A small yet noticeable setback with the Living in Bondage sequel was that it felt as though the older characters from the first movie were a bit under-utilized. After 27 years, it is incredible that Kenneth Okonkwo, Kanayo O. Kanayo (Chief Omego) and Bob-Manuel Udokwu (Mike) were able to reprise their famous roles once again. However, it would have been great to see their characters develop a bit more in this new story. At the end of the first Living in Bondage, Andy goes mad and is eventually healed after confessing to Merit’s murder and repenting. In Breaking Free, he continues this arc as a Pastor fighting to keep his son from committing the sins of his father. Chief Omego’s character remains a scary cultist who brings his son, Obinna (Eyinna Nwigwe) into the family trade and whose name rings fear in the hearts of those in the know. Mike’s character, however, feels like he was only inserted in the movie for nostalgia value as he does not add much to the story other than his presence.

Part of what made the first Living in Bondage so iconic was the fear factor derived from its special effects. As one could expect from a movie about the occult from that period, the special effects ended at appearing and disappearing ghost Merit and a lot of ominous music. Breaking Free brought these special effects into 2019 with flawlessly used technology. The ghost in the movie was reminiscent of the ’92 title, as she appeared most unexpectedly and haunts her father, Obinna Omego, by simply standing there. There was also a very well-done scene in the cult where the deity they worship enveloped a woman in a cloud of smoke that came out of a hole in the ground. There was no cheesy-ness to these scenes, and it added so much in making the story even more compelling. This modernity spread into the videography and cinematography as the movie has stunning scenes from all around Lagos (not just Lekki-Ikoyi Link Bridge) and Dubai where Nnamdi is taken to be further seduced into the lifestyle.

It was interesting to compare this to the way Andy is wooed in the first Living in Bondage as it shows how times and perceptions of a “wealthy lifestyle” have changed over the last 27 years. Rather than lavish house parties with highlife kings blowing praises at us, we now enjoy trips on private planes to exotic locations where we party on boats with gorgeous women.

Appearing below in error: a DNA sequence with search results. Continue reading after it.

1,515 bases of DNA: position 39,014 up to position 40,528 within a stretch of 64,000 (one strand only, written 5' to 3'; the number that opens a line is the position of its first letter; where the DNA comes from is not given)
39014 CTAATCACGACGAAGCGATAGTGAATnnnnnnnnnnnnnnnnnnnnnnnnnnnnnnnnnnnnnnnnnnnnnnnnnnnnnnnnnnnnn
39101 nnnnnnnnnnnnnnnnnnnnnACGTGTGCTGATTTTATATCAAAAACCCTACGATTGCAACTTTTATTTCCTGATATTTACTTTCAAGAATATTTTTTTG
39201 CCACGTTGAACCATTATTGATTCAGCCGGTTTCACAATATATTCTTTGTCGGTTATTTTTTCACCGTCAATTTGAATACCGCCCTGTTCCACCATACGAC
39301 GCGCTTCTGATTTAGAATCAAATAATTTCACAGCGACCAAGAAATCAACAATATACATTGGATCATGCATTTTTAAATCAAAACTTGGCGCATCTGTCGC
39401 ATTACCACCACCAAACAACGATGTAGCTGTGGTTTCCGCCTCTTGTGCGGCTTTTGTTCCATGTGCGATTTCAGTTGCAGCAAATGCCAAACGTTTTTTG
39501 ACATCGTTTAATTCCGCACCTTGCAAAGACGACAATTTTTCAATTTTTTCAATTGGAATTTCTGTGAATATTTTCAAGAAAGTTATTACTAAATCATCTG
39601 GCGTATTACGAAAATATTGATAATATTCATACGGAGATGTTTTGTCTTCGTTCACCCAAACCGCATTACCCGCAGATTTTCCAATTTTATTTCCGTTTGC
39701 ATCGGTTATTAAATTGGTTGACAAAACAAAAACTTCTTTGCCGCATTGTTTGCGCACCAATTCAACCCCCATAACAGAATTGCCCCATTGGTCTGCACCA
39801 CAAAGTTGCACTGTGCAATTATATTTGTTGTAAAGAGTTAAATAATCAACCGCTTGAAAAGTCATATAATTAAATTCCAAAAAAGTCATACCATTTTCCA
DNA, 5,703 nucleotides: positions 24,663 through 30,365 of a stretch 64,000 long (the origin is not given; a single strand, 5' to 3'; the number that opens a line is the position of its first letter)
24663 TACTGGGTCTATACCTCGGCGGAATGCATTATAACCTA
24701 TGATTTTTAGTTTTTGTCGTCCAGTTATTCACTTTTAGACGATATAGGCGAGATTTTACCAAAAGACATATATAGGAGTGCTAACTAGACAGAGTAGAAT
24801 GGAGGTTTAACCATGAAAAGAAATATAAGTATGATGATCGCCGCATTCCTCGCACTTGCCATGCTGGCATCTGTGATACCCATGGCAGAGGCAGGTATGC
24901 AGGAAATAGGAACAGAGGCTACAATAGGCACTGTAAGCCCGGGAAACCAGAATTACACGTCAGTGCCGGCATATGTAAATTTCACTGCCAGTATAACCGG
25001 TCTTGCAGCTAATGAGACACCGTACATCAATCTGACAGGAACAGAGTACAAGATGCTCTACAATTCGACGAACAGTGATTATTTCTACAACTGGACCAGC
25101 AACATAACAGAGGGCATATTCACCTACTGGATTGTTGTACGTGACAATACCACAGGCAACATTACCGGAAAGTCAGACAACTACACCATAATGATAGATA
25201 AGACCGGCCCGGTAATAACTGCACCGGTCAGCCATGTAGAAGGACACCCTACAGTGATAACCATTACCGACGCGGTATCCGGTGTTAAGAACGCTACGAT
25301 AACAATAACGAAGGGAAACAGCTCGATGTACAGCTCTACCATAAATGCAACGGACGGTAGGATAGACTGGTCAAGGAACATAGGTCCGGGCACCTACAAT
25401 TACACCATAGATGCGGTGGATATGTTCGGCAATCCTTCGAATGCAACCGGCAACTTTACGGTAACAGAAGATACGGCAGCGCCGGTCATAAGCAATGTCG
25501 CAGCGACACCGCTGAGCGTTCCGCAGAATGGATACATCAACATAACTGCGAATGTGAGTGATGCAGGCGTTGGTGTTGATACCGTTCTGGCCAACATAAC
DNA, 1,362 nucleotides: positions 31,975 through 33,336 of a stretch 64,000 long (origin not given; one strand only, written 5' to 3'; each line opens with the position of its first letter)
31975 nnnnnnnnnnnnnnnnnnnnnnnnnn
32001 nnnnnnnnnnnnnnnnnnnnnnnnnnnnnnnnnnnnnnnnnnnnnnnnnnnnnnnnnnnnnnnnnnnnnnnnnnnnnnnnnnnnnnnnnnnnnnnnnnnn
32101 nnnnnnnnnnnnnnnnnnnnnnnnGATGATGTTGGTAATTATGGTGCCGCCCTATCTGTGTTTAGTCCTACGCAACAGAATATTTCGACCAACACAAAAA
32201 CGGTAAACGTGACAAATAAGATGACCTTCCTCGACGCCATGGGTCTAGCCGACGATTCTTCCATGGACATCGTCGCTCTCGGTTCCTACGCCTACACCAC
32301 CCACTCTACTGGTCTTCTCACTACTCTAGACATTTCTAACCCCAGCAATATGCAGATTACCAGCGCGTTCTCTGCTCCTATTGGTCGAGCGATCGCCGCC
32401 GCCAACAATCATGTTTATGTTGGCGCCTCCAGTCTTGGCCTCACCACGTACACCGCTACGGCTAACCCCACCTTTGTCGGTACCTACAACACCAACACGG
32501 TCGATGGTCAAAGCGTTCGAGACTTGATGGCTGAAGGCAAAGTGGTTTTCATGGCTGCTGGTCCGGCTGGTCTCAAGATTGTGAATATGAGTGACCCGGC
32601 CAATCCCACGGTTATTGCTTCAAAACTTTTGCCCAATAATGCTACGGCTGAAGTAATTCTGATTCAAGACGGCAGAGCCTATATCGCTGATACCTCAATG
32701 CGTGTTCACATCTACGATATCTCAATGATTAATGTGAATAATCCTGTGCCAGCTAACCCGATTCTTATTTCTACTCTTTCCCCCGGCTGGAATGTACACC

From the plot alone, it would seem like Breaking Free is a basic rehashing of the old tale. However, that is simply not true as the screenplay, written by Nicole Asinugo and edited by C.J. Obasi, moves into a 2019 narrative by creating more complex characters, who are not just good or just evil, and focusing on how ill-gotten wealth traps you. Nnamdi is quintessentially a good guy who loves his family and wants to make something of himself. He does not set out to follow the path he does, but eventually finds himself in it and is almost helpless to the consequences. In a world where people are going temporarily mad in public, eating “Ghana burger,” and doing all sorts of evil things to attain wealth, it is still such a relevant story that needs to be told again and again.

As far as sequels go, Breaking Free is a triumph for Nollywood. For one, it is the first major sequel made of a Nollywood movie. In the past, sequels have been presented in Nollywood as the continuation of the movie which could not all fit on one tape/disc. With this new path, we may be seeing Nollywood follow in Hollywood’s footsteps by bringing back other classics. I would personally enjoy seeing the ‘Mami Wata‘ movies of the ‘90s, like Nneka the Pretty Serpent and Karashika, retold for 2019 by compelling writers and directors who can make them relevant for today’s audience. It is a welcome move away from the ten million wedding-themed movies that followed The Wedding Party and a foray into more explorative storytelling.

Living in Bondage: Breaking Free hits cinemas tomorrow, November 8. Make sure you go see it!

Writer’s bioNoble Ezeala is a trained Lawyer and is the former Editor of The Luxe Digest. In his spare time, he holds a spot on Accelerate TV’s Shade Corner and enjoys watching old Nollywood flicks.